Shop assistants

The Shop Assistants

During the Depression of the 1890s people were forced to work longer hours for less pay.  Shop workers, in particular, had little protection. Shops could stay open until 7pm on week days and until 10pm on Saturdays, and although, after 1901, State government laws restricted trading hours, retailers were prepared to ignore them. Several groups were formed to represent retail industry workers’ interests until, on 14 May 1908, the Shop Assistants' and Warehouse Employees' Federation was finally registered as a trade union.

Trading hours remained the major issue for the Shop Assistants’ and Warehouse Employees’ Federation in the early years. Most retail industry employees were working a 6 day/60 hour week. There was no sick pay, no unemployment benefits if you were sacked, no unfair dismissal laws, no superannuation or pension scheme, no annual leave requirements, no maternity leave, no equal pay for women and no leave loadings, tea breaks, penalty rates or overtime.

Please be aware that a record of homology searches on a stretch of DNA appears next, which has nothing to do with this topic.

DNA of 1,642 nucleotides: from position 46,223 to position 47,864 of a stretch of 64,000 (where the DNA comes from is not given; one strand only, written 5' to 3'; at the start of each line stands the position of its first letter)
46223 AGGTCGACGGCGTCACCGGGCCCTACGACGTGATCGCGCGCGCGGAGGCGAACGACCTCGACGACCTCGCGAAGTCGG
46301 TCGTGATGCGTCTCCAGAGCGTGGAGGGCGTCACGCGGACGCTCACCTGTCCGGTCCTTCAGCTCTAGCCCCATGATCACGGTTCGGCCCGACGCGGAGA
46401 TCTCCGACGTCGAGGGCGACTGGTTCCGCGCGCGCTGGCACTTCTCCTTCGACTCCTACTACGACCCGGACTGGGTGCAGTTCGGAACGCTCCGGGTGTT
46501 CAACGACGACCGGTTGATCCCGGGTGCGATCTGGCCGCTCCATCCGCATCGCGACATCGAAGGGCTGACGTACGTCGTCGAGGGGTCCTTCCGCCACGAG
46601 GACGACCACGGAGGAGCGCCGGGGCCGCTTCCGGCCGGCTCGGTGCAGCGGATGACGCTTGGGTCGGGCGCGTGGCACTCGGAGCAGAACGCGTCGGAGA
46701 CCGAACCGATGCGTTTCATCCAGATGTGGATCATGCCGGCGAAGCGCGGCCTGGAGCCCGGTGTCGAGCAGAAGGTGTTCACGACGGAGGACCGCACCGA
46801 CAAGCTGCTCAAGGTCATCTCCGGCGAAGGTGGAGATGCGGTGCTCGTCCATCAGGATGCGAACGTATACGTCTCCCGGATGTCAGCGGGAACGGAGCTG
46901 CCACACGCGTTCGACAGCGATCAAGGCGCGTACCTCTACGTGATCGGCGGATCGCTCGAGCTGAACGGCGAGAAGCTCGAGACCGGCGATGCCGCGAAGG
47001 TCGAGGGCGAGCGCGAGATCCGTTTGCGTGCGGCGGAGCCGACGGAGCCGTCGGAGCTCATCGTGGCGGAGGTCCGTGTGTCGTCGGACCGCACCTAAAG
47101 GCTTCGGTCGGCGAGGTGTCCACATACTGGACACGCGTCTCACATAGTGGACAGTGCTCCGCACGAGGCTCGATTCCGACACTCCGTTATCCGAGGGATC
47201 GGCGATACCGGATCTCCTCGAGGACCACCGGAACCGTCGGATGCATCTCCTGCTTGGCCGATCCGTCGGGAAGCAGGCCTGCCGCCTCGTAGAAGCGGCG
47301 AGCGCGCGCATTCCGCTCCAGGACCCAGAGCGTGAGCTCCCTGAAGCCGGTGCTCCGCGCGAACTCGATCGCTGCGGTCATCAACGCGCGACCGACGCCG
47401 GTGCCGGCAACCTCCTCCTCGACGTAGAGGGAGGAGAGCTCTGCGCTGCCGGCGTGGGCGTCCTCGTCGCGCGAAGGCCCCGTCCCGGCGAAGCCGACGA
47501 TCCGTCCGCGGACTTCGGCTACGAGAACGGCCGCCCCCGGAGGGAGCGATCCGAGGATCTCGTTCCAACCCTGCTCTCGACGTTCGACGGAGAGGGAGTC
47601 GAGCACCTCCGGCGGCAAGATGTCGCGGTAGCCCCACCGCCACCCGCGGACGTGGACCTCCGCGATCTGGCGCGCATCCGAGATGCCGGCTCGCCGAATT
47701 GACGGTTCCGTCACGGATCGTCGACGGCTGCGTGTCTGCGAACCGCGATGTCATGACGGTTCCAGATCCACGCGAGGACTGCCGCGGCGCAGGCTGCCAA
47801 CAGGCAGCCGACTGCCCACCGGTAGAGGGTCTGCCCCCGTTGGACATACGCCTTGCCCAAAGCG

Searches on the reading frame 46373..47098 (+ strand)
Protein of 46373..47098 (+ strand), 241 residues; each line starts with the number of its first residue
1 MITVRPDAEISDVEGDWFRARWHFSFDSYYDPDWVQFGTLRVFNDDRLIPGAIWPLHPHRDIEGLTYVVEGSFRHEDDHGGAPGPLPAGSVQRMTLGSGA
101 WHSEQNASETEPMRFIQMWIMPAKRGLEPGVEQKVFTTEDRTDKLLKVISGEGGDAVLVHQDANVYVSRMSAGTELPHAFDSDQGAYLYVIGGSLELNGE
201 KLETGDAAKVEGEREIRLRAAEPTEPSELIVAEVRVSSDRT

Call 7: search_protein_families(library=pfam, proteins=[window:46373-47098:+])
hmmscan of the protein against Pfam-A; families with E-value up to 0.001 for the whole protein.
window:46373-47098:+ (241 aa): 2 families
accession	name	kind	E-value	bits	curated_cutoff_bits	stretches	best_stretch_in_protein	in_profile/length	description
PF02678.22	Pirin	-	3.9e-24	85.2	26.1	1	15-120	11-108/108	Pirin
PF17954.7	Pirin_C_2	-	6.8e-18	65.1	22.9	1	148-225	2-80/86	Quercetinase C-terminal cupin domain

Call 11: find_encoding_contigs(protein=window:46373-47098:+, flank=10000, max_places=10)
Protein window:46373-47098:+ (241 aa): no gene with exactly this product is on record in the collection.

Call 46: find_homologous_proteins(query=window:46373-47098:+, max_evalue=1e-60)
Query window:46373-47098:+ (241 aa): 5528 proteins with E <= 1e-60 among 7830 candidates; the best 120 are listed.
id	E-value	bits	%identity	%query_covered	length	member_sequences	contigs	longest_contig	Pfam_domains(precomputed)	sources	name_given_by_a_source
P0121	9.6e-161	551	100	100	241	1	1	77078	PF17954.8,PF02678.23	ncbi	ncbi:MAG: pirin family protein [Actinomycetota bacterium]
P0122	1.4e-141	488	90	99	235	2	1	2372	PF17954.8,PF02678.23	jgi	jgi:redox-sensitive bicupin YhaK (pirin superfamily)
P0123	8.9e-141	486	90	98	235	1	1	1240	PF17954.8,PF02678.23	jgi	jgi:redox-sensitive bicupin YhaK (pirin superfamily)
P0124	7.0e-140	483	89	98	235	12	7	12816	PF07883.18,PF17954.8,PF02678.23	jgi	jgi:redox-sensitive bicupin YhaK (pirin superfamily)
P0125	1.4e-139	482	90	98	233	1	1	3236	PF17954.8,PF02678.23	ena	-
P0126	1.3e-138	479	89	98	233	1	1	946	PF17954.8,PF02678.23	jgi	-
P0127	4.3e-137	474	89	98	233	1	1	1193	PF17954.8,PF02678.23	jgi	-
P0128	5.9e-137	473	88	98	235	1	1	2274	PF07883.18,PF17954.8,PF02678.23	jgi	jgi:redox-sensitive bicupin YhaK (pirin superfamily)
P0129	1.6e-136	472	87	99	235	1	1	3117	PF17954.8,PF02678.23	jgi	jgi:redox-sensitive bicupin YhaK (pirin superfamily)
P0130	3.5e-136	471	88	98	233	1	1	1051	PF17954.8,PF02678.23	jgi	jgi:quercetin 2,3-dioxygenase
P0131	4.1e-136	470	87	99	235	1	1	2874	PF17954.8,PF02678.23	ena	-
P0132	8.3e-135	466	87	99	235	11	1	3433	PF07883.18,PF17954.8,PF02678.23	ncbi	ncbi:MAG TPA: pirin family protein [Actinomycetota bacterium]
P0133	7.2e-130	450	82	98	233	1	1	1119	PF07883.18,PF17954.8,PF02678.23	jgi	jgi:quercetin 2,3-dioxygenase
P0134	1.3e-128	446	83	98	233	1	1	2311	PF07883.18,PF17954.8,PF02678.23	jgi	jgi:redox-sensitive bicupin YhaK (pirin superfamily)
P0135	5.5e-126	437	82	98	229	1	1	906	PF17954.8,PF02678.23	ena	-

The Shop, Distributive and Allied Employees' Association (SDA), as the union became known after 1972, has won many improvements for retail workers. It was one of the first unions to demand compulsory superannuation in an Agreement and was the first union to appoint a Women’s Officer to work towards equal opportunity in the workplace. Today, the SDA continues to assist members with workplace issues - negotiating for better conditions and ensuring that their rights are upheld.

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